Prof. Roos Masereeuw has been appointed vice-dean of research at the Faculty of Science. Her term will start at 1 February 2023. Masereeuw is affiliated with Utrecht University as professor of Experimental Pharmacology and scientific director of the Utrecht Institute for Pharmaceutical Sciences (UIPS).
As vice-dean of research, Roos Masereeuw will promote the interests of the 12 research institutes within the Faculty of Science. Furthermore, she will focus on the faculty’s strategies around interdisciplinary collaborations and research on societal challenges. Additionally, a key focus is the development around recognition and rewards for employees and their work.
"In my new position, I aim to strengthen research ties within and outside the Faculty of Science," says Masereeuw. "For example, Utrecht University’s strategic themes and communities are driving forces for inspiring collaborations. I look forward to establishing this further."
Masereeuw was selected after an open vacancy for this position. A selection committee reviewed all applications and provided a recommendation to Isabel Arends, dean of the Faculty of Science. Based on this recommendation, the dean decided to appoint Masereeuw as vice-dean of research. The committee was composed of two research directors, a doctoral candidate and the head of Research Policy at Utrecht University.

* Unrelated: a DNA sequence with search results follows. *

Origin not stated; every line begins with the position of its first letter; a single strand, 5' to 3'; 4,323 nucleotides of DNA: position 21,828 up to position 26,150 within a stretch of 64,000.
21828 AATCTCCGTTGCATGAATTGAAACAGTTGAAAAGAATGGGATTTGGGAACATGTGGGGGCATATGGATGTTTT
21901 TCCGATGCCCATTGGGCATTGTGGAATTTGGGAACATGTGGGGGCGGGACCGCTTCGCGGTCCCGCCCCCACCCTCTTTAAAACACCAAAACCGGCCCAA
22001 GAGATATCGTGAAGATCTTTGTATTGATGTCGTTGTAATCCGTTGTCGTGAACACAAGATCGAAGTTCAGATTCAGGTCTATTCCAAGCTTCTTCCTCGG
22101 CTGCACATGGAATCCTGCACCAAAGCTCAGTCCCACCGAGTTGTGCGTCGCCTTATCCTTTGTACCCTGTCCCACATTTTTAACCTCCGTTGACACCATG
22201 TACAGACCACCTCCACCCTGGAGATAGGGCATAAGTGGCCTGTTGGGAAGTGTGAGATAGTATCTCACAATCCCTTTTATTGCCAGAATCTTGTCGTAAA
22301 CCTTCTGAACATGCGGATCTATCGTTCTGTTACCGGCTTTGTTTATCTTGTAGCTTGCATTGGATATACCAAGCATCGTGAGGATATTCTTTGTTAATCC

"I am very much looking forward to collaborating with Roos," Arends said. "As vice-dean, she is going to play a key role in the many developments concerning our faculty. She has an impressive track-record as a scientist, institute director, active member of the Life Sciences strategic theme, national leader of nation-wide sector plans for pharmaceutical sciences, and in other roles. I expect that she will also fulfill her new role with great determination."
Masereeuw has been professor of Experimental Pharmacology at Utrecht University since 2015. She also serves as scientific director of the Utrecht Institute for Pharmaceutical Sciences (UIPS), the research institute of the Department of Pharmaceutical Sciences. She is considered an expert in the field of renal pharmacology and the development of biological artificial kidneys. In addition, her research group develops in vitro systems that can mimic patient’s organs. Physiologically, these systems should replicate human organ functions in health and disease, and provide platforms for development aimed at treating or replacing failing tissues. The models may also be suitable as alternatives to animal testing.